Climate Change This Week: Repair Café, Forest Crime Syndicates, and More

Hot Date Idea: In Amsterdam, a new social activity, the Repair Café, offers to repair things for free, reports Sally McGrane at The New York Times. It's helping to reduce waste, consumption, and -- yup, you guessed it -- climate change.

Illegal loggers are destroying much of the remaining Asian and Amazonian forests, and the World Bank is urging law enforcers to track down these international criminal syndicates fast to safeguard these important carbon storage ecosystems, reports William Laurance at Australia's Canberra Times.

Complications in the corn belt: Global warming is creating much more variable weather, making it difficult for reservoir managers to control water for irrigation, recreation and fisheries, reports Rocky Barker at the Idaho Statesman.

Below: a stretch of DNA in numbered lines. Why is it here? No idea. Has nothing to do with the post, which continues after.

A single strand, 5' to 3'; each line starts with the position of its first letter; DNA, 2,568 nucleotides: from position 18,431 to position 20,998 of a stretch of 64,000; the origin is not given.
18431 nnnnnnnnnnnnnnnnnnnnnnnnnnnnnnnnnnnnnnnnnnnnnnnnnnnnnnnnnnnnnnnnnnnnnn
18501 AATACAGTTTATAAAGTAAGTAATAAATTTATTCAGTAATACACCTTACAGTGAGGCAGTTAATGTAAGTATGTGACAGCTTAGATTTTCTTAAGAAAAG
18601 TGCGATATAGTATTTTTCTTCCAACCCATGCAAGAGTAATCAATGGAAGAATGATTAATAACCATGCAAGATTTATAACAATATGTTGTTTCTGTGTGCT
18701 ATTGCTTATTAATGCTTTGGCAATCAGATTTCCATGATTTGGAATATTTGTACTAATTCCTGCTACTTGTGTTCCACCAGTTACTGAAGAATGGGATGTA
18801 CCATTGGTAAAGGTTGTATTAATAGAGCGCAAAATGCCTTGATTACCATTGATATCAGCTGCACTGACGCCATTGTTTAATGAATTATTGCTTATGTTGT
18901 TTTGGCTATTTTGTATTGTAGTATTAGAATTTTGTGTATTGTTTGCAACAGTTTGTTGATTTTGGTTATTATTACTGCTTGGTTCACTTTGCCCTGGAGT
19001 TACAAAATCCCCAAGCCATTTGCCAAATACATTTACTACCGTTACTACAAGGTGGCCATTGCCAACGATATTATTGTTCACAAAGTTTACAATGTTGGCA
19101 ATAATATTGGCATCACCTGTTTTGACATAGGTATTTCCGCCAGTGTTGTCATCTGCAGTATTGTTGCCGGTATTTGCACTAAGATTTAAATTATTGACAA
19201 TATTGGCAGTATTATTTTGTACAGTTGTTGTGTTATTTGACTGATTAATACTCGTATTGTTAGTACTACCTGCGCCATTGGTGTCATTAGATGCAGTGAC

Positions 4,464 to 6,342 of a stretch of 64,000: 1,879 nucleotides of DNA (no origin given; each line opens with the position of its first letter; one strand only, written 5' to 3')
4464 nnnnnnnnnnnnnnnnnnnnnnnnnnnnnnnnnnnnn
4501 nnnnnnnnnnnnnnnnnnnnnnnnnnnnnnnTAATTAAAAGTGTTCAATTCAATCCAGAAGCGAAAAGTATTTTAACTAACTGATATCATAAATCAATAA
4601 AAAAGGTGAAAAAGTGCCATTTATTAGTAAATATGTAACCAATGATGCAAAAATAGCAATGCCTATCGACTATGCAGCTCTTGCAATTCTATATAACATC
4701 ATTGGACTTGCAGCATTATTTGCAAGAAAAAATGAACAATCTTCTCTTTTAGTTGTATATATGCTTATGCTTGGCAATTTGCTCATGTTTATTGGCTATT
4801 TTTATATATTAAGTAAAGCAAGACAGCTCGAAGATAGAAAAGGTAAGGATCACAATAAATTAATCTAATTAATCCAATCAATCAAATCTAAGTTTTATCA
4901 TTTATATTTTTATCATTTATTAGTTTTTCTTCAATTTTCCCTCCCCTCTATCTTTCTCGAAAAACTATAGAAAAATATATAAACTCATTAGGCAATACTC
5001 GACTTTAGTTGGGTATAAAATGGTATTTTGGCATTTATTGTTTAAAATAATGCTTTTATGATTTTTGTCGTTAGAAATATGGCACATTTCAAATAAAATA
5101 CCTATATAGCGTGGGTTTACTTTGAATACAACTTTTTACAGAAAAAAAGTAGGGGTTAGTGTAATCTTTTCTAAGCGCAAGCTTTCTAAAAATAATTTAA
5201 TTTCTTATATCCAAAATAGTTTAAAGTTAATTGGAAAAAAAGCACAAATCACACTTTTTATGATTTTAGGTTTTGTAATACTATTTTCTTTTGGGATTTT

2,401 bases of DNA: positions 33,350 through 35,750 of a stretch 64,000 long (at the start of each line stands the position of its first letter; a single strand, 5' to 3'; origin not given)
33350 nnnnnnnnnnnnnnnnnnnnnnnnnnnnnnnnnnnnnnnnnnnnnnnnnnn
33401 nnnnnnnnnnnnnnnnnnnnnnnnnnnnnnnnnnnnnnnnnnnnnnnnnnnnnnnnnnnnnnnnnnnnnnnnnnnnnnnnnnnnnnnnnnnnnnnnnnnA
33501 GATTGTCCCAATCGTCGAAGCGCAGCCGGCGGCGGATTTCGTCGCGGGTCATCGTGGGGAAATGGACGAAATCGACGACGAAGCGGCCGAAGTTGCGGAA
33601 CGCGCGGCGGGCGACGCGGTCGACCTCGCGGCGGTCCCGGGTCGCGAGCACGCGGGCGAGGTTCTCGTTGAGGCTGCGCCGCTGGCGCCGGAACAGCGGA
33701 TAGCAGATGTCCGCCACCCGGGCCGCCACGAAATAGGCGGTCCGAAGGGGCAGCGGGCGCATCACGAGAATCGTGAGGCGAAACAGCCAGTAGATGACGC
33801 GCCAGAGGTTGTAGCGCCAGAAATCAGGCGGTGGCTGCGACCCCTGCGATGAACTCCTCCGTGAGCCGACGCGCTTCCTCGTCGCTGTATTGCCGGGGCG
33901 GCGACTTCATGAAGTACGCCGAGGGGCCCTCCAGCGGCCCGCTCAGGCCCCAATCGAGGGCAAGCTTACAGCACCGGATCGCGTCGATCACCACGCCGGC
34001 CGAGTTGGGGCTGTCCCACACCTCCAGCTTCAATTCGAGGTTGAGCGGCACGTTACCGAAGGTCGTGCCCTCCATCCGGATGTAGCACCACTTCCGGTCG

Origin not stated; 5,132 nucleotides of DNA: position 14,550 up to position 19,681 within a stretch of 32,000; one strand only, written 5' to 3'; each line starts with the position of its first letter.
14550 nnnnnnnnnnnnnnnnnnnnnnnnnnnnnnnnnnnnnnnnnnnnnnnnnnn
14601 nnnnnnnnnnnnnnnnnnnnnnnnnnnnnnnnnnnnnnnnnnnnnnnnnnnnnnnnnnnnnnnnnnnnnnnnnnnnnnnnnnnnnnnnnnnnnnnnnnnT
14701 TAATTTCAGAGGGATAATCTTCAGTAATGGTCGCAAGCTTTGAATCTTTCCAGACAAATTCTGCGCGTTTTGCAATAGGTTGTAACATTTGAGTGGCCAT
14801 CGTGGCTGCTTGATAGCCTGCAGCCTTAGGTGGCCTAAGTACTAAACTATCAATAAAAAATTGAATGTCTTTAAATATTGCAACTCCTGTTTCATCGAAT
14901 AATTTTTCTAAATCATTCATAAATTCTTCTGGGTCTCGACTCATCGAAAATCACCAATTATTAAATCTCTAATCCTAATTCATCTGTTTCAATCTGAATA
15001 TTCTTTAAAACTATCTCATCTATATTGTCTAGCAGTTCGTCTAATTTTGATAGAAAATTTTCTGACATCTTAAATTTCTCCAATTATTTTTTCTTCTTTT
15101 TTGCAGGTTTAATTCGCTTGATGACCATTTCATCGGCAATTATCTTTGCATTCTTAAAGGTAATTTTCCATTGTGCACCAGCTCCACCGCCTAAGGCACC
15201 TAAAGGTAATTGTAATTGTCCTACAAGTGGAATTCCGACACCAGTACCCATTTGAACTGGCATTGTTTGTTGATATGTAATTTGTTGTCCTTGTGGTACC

If you want to cut carbon emissions, forget taxes, says the U.S. public in a new poll -- give us incentives to adopt renewable clean energy instead, reports Dan Vergano at USA Today.

Get greenbacks for going green! The Big Apple (NYC) plans to save residents almost $1 billion annually by modifying zoning laws to allow adoption of rooftop solar and wind, and greener buildings, reports Maria Gallucci at InsideClimate News.

Every day is Earth Day, folks, as I was reminded when I photographed these wildflowers recently. Making the U.S. a global clean energy leader will ensure a clean, safe future. If you'd like to tell Congress that you support clean energy and will vote for clean energy candidates, join the increasing numbers of people doing so here. For more detailed summaries of the above and other climate change items, audio podcasts and texts are freely available.